What are Russians saying about the war in Ukraine?
We analyzed Russian tweets to gauge public opinions about the war
A significant amount of western media attention has focused on public opinion in Russia since the war began. And for good reason. While there are very few political checks on Vladimir Putin, if the conflict became protracted and increasingly unpopular among Russians, it could force him into a compromise.
At Addition, we've been doing a lot of data science work with Large Language Models like GPT-3, which can simultaneously analyze and translate content in non-English languages. So when Russia began its invasion of Ukraine, we decided to use these capabilities to try to understand Russian opinions about the evolving situation.
We scraped all Russian language Tweets about Ukraine since the war began
We scraped the 'location' field of the author to determine their country of residence
We isolated the Russian Tweets and fed them into a GPT-3-based classifier to determine their views about the war
We clustered the Russian Tweets using GPT-3 Similarity Embeddings
We provided samples from each cluster back to the GPT-3 to summarize themes
Classifying Russian Opinions About The War
Given the well-publicized crackdowns on dissent in Russia, it's not surprising that most Russians who are publically Tweeting about the war in Ukraine express a pro-Kremlin point of view.
Of the thousands of tweets we analyzed:
53% classified as 'Pro-Russia’
18% classified as 'Pro-Ukraine'
28% did not express a clear position
It is worth highlighting the significant number of Tweets classified as 'Pro-Ukraine.' Given the risks civilians face by publicly speaking out against the war, this likely reflects a much larger percentage of privately held opinions.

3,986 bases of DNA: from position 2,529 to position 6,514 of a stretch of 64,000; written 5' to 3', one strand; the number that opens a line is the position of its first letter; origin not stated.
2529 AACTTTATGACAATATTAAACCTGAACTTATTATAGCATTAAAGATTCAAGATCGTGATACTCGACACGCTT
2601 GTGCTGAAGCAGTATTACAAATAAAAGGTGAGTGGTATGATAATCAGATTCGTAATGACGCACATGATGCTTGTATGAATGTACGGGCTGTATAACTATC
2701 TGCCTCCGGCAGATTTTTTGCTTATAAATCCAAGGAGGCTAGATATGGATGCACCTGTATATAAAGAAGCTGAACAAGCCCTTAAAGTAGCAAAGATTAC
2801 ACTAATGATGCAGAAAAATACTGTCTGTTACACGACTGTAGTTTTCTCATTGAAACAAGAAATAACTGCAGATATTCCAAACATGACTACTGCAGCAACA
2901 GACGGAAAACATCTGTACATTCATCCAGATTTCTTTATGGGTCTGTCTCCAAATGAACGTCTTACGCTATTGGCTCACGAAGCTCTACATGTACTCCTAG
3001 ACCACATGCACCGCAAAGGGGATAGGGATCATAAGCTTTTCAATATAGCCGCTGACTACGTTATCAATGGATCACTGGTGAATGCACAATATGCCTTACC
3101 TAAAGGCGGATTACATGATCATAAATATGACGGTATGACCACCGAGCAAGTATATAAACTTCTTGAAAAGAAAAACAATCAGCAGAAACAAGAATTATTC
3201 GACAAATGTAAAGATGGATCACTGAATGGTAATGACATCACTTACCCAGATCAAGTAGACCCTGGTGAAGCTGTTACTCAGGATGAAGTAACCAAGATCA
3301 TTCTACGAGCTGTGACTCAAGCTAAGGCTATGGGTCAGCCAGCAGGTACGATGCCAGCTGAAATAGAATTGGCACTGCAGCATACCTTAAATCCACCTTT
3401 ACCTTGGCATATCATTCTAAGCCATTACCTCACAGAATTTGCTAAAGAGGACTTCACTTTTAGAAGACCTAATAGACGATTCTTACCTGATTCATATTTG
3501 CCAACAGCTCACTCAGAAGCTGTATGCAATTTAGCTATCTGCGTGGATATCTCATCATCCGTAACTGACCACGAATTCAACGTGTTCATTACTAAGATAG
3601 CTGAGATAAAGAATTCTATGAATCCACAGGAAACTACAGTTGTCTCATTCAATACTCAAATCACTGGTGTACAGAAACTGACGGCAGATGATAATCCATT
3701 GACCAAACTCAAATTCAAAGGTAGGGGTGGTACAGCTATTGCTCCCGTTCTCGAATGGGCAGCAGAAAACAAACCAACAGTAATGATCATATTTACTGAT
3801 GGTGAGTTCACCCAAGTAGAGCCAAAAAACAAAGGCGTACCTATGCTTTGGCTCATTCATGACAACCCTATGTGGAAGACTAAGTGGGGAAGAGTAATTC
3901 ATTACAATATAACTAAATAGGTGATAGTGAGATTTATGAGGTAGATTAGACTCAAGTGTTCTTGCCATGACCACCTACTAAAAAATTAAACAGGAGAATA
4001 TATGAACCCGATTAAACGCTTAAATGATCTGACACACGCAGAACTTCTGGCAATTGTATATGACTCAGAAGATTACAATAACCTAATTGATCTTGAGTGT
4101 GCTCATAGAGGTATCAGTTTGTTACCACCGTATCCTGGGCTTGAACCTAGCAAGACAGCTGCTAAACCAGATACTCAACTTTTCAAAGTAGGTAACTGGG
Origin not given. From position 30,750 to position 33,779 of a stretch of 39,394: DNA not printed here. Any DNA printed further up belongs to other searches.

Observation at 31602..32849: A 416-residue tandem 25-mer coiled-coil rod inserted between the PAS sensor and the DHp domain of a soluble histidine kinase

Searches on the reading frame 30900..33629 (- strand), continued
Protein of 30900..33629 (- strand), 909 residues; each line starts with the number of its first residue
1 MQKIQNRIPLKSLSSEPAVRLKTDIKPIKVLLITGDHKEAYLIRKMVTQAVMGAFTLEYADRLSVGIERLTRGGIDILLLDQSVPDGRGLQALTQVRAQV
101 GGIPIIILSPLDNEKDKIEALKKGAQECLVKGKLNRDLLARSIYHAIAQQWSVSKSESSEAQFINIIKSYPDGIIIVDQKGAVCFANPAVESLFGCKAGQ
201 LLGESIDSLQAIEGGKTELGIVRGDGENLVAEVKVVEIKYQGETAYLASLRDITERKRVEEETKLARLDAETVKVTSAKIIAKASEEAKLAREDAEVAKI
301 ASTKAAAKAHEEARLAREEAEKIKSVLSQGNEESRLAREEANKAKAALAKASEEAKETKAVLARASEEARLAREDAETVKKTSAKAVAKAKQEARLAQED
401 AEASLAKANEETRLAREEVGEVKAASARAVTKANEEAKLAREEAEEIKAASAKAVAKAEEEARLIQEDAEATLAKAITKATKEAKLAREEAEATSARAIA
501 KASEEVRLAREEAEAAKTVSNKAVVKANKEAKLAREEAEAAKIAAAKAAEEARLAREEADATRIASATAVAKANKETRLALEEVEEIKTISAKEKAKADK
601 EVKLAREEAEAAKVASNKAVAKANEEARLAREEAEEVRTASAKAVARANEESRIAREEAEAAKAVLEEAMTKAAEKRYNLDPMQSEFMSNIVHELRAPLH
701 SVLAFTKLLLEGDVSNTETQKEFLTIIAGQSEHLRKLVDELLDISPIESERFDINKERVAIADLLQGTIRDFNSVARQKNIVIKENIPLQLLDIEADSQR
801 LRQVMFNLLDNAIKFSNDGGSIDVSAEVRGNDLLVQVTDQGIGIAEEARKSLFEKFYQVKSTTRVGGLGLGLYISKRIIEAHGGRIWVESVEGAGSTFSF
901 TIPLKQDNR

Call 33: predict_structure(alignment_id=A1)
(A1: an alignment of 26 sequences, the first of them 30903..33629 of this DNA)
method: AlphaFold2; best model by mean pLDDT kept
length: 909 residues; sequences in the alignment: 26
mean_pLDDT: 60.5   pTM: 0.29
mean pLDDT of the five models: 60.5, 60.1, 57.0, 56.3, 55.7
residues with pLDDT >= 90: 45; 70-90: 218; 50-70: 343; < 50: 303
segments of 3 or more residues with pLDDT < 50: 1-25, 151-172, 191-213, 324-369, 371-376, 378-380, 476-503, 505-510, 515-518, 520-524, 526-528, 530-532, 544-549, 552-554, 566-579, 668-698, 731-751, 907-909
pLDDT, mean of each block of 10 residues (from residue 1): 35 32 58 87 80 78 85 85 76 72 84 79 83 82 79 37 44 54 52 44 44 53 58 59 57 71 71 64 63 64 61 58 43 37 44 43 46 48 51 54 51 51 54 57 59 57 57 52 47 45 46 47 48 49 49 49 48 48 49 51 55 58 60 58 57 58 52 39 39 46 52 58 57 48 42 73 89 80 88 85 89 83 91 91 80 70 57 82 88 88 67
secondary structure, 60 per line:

Identifying Themes Among Russian Tweets
By clustering Russian Tweets about the war using GPT-3 similarity embeddings, we can group them based upon the similarity of the ideas they express. We then took the top clusters and asked the AI model to summarize them, resulting in key themes.
Please keep in mind the following themes and summaries have been taken directly from GPT-3 summaries of Russian tweets and do not reflect our own opinions.
“Some Russians say the operations in Ukraine are going well
The tweets seem to suggest that the general consensus among Russians is that the military operation in Ukraine is going well, with all tasks being successfully accomplished. There is particular mention of the fact that Putin has said that all objectives have been met, which seems to reflect a feeling of approval and support for the actions taken thus far.”
“Some Russians express concern about the loss of communication in multiple cities in Ukraine
The tweets discuss the loss of communication in multiple cities in Ukraine, with most tweets mentioning the city of Mariupol. The causes of the communication loss are speculated to be due to damage to infrastructure and citizens fleeing to shelters. The communication is slowly being restored.”
“Some Russians say they will free their Ukrainian brothers and sisters and leave when Ukraine is safe
Russians on Twitter say they will free their Ukrainian brothers and leave when Ukraine is safe. They believe the current Ukrainian government is installed by the United States and is not in the best interest of the Ukrainian people. They hope to free their brothers and leave when Ukraine is safe”
“Some Russians support Ukraine, criticize Russia's actions
These opinions from Russians on Twitter say that ‘Ukraine has not died’ as others have claimed. They criticize Russia for taking over Ukraine, and say that even when fighting a regime, it is not acceptable to take over another country. They also say that Russia should not be proud of taking over Ukraine, because they do not have the right to do what they did in World War II when they liberated Germany from the Nazis.”
Caveats and Conclusions
While we did some quality control to ensure that the conclusions we outline here reflect empirical evidence, they should not be considered definitive. There are many considerations for accurately gauging public opinions, and the steps we outline here are just a start.
Yet despite their exploratory nature, these methods outline a step forward in the ability to analyze international public opinions at scale and in real-time. And by better understanding the dynamic changes and nuances within international opinion as the war evolves, policymakers may be able to identify strategic opportunities that apply pressure to Putin and help bring the conflict to an end.